Today the Supreme Court decided that local governments can seize homes and businesses of private citizens and turn them over to private developers.
In a case with nationwide implications, the court ruled, 5 to 4, against a group of homeowners in New London, Conn., who have resisted the city's plans to demolish their working-class homes near the Thames River to make way for an office building, riverfront hotel and other commercial activities.
The majority held that, just as government has the constitutional power of eminent domain to acquire private property to clear slums or to build roads, bridges, airports and other facilities to benefit the public, it can sometimes do so for private developers if the latters' projects also serve a public good.
Writing for the majority, Justice John Paul Stevens said, "Promoting economic development is a traditional and long accepted governmental function, and there is no principled way of distinguishing it from the other public purposes the court has recognized." The court's ruling is certain to be studied from coast to coast, since similar conflicts between owners of homes and small businesses and development-minded officials have arisen in other locales.
Justice O'Connor dissented along with Clarence Thomas (Wow! he got one right):
"The specter of condemnation hangs over all property," she wrote. "Nothing is to prevent the state from replacing any Motel 6 with a Ritz-Carlton, any home with a shopping mall, or any farm with a factory."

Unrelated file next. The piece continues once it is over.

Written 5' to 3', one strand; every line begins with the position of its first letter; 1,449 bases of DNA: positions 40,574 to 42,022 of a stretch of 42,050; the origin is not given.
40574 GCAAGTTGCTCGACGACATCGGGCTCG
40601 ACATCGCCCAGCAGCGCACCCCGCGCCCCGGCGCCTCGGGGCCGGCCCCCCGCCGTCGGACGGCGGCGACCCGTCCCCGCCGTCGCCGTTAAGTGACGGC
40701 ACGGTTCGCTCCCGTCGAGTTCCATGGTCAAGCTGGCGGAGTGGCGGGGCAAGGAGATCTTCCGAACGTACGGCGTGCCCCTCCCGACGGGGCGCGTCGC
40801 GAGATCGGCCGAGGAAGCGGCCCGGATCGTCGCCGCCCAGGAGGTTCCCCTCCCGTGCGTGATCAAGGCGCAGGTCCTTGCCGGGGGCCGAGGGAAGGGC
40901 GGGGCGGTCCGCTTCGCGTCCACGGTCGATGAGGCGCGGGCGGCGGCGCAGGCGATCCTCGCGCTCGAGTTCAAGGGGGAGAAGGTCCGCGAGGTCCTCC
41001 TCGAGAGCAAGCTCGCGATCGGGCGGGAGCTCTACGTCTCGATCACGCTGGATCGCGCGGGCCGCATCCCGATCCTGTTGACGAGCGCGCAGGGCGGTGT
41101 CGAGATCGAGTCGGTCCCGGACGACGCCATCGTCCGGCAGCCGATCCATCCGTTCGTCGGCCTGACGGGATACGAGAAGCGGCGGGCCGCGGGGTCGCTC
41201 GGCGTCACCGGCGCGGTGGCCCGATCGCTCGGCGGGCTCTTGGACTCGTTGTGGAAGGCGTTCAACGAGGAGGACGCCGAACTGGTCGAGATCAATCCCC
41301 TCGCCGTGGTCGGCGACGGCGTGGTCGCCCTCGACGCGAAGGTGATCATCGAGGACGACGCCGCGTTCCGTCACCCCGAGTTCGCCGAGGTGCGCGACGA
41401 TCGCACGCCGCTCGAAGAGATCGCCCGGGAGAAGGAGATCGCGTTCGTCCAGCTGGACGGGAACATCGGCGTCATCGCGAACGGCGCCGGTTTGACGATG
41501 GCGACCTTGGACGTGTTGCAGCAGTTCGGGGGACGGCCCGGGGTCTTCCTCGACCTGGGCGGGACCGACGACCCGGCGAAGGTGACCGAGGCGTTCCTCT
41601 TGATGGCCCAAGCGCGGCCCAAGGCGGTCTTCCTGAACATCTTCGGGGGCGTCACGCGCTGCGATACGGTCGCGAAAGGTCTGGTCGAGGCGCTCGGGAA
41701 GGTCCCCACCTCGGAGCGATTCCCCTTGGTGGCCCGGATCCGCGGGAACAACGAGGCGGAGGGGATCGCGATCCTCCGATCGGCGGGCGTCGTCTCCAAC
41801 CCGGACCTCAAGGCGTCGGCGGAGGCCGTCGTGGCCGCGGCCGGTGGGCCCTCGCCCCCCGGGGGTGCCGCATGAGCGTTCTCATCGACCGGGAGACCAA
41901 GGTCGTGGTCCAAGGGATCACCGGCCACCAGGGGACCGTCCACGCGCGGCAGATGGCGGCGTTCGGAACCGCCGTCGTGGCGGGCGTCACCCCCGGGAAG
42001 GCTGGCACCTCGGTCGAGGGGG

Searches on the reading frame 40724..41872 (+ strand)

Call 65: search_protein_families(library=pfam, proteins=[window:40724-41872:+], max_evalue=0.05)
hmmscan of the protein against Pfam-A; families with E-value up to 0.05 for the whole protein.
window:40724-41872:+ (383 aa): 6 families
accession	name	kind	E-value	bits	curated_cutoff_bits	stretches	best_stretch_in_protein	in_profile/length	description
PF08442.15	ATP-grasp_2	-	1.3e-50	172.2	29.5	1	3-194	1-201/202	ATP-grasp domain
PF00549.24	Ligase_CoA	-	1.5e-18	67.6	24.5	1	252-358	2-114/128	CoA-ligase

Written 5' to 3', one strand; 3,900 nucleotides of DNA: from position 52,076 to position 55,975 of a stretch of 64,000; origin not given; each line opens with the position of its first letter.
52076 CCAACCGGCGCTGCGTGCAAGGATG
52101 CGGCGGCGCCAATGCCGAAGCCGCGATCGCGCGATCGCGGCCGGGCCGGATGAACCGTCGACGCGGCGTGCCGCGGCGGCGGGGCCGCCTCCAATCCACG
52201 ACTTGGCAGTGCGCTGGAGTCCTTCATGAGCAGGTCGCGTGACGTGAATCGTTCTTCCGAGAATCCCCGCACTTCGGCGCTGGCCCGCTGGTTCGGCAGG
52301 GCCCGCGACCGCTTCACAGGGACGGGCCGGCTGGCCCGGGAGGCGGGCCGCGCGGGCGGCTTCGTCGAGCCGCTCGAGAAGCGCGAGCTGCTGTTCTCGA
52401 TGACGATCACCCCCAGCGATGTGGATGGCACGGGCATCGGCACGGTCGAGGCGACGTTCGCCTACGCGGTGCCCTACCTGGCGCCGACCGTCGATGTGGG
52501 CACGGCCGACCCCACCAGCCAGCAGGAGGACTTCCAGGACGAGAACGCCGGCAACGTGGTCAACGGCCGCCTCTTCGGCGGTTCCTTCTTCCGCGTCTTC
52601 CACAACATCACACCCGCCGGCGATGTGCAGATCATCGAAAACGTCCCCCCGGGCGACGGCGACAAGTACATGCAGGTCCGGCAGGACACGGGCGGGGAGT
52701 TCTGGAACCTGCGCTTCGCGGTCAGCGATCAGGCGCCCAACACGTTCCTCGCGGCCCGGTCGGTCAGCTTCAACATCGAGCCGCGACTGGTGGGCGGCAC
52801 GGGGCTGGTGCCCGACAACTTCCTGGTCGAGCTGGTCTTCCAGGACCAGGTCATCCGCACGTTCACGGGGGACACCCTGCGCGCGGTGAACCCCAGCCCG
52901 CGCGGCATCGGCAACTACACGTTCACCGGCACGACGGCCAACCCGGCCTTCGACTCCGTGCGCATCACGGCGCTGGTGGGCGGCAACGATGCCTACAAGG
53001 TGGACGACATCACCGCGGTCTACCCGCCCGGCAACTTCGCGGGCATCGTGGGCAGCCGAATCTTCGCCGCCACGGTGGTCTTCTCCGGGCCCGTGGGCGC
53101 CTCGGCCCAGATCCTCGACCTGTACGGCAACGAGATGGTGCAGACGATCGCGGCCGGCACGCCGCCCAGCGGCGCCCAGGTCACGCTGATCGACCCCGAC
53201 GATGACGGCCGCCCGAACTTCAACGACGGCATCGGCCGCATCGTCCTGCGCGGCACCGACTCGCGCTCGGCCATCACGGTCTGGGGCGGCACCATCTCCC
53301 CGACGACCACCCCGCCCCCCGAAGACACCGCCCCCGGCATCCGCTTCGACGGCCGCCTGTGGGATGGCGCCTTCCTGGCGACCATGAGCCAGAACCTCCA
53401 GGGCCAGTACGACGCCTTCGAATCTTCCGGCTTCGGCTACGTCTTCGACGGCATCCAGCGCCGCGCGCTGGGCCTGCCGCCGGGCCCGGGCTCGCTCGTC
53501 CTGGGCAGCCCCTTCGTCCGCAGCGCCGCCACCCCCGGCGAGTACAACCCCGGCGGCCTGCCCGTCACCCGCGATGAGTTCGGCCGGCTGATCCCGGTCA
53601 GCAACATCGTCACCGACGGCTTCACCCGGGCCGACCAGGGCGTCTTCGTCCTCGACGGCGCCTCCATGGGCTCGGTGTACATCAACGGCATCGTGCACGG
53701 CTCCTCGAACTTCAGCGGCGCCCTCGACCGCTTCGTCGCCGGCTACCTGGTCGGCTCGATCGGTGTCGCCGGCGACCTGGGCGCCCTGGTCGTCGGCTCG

"Any property may now be taken for the benefit of another private property, but the fallout from this decision will not be random," she wrote. "The beneficiaries are likely to be those citizens with disproportionate influence and power in the political process, including large corporations and development firms.
"As for the victims," Justice O'Connor went on, "the government now has license to transfer property from those with fewer resources to those with more. The Founders cannot have intended this perverse result."
And this is not the first time that this has happened. back in November 2000,In Missisippi, 27 acres belonging to a black family, the Archies, was threatened with eminent domain to make a automobile plant for Nissan. The state lost it's case however; had this case been put before the Miss. Supreme Court under the current decision, the Archies would be out on thier behinds with no recourse.
It is hard to argue against O'Connor. So long as the state can say there is some public good, you can have your property taken. How did a majority of justices miss this? They may not want people in California to use Marijuana for medical reasons but with a decision like this it is clear they are smoking something themselves.